He was one of Cornell University's most beloved and esteemed scientists -- a man lauded both for his intellectual brilliance and his dedication to creating a more peaceful world.
Next week, the Cornell community and distinguished visitors will gather to remember Hans Bethe. The free and open event, on Sept. 18 at 2 p.m. in the Statler Auditorium, will include appreciations from some of Bethe's closest colleagues, friends and protégés. It will be followed by a reception in the Statler Ballroom.
Bethe, who came to Cornell in 1935 when Hitler's racial laws barred him from his teaching position in Germany, was awarded the Nobel Prize for physics in 1967 for explaining the process that powers the stars. Appointed chief of the Los Alamos National Laboratory's Theoretical Division in 1942, he was a key figure in the Manhattan Project, helping to build and successfully test the first nuclear weapon. In the years that followed, he was a dedicated advocate of peace and nuclear nonproliferation.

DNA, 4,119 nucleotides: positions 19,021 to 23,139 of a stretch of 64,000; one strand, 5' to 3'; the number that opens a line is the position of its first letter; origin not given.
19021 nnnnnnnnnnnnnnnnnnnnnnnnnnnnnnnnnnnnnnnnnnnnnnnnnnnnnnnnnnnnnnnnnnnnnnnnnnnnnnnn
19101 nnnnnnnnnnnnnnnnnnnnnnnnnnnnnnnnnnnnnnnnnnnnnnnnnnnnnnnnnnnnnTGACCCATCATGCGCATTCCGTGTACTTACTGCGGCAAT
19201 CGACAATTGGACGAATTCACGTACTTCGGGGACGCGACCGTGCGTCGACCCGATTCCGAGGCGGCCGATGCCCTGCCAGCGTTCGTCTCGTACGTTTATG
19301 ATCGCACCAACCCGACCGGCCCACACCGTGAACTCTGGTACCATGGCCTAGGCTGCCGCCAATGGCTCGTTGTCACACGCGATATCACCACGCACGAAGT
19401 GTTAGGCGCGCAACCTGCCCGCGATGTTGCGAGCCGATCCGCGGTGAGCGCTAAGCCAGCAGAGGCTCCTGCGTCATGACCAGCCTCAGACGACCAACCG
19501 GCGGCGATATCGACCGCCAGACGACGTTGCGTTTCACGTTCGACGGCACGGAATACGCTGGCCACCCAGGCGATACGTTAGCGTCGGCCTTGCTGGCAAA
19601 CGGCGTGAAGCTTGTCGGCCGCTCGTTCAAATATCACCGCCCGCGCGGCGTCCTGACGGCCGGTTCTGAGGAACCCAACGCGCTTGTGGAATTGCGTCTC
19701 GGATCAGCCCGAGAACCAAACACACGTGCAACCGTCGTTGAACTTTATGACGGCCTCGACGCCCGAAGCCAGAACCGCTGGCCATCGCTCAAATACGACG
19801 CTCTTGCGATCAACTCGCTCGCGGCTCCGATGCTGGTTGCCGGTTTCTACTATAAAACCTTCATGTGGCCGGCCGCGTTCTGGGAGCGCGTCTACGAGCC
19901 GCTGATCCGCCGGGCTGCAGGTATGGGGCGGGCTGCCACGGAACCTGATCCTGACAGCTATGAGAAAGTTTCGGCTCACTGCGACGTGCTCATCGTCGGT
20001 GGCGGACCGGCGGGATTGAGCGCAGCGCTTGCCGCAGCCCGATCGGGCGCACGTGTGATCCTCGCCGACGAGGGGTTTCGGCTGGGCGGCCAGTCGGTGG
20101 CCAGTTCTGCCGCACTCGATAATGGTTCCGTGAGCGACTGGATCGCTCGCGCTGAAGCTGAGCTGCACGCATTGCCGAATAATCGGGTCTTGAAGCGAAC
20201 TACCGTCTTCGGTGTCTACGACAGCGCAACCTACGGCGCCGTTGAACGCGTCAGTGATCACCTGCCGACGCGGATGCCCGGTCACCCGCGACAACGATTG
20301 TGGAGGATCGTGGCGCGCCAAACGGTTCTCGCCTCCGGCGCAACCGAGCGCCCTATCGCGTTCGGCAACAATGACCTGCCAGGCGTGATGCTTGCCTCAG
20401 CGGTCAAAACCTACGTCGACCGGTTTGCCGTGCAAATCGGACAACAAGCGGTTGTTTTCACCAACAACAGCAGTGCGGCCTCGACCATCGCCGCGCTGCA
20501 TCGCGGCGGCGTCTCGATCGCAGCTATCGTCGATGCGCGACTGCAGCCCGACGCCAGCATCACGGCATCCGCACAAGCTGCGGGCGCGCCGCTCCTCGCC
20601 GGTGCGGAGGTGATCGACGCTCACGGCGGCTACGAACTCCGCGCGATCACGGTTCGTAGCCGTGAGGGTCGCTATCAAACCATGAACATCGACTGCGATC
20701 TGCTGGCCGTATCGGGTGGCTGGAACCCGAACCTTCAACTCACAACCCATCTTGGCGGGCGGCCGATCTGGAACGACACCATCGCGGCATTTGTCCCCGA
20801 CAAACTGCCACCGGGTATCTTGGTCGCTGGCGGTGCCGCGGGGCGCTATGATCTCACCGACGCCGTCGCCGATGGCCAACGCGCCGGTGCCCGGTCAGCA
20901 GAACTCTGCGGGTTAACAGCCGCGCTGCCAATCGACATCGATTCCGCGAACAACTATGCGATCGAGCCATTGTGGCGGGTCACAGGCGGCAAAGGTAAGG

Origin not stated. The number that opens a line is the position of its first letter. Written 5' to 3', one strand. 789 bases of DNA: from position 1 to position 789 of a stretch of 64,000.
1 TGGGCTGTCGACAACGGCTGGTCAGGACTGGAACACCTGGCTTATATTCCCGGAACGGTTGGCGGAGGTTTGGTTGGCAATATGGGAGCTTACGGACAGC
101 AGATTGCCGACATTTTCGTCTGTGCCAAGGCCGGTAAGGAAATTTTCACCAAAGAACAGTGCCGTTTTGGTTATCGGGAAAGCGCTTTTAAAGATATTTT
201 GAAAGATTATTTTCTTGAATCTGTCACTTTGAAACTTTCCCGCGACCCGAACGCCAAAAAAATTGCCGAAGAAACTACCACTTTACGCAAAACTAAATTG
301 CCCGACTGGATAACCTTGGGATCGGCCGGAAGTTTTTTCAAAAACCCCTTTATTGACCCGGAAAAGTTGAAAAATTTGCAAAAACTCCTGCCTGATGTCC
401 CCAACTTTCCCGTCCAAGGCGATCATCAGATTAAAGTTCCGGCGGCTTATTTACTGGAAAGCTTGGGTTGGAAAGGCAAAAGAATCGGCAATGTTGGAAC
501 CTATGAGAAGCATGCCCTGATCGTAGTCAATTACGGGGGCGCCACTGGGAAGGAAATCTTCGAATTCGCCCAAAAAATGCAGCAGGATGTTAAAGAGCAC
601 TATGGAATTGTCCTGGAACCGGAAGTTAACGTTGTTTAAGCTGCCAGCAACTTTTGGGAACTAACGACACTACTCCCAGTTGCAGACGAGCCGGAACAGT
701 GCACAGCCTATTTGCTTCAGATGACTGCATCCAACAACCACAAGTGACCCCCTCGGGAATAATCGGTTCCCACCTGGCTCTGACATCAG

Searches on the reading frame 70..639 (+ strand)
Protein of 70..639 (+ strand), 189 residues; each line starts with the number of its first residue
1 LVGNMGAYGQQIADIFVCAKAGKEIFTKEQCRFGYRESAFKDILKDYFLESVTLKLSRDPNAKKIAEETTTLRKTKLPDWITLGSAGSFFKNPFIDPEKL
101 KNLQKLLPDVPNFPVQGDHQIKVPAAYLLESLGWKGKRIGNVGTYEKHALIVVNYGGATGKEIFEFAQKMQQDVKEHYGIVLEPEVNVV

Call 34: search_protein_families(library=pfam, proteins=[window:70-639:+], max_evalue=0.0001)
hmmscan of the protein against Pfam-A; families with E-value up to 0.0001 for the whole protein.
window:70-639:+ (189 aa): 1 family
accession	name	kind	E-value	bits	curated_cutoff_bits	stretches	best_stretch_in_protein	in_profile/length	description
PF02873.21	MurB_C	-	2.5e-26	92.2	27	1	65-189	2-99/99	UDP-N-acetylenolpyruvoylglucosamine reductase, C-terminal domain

Bethe's scientific work led to the creation of the field of quantum electrodynamics. His activism contributed to the 1963 Limited Test Ban Treaty. "His was a rich life, nobly and generously lived," said Cornell President Emeritus Frank H.T. Rhodes. "I don't know how you do justice to all the greatness that is Hans Bethe."
Speakers at the event will include Cornell astrophysicist Edwin Salpeter, Princeton physicist Freeman Dyson and IBM physicist Richard Garwin.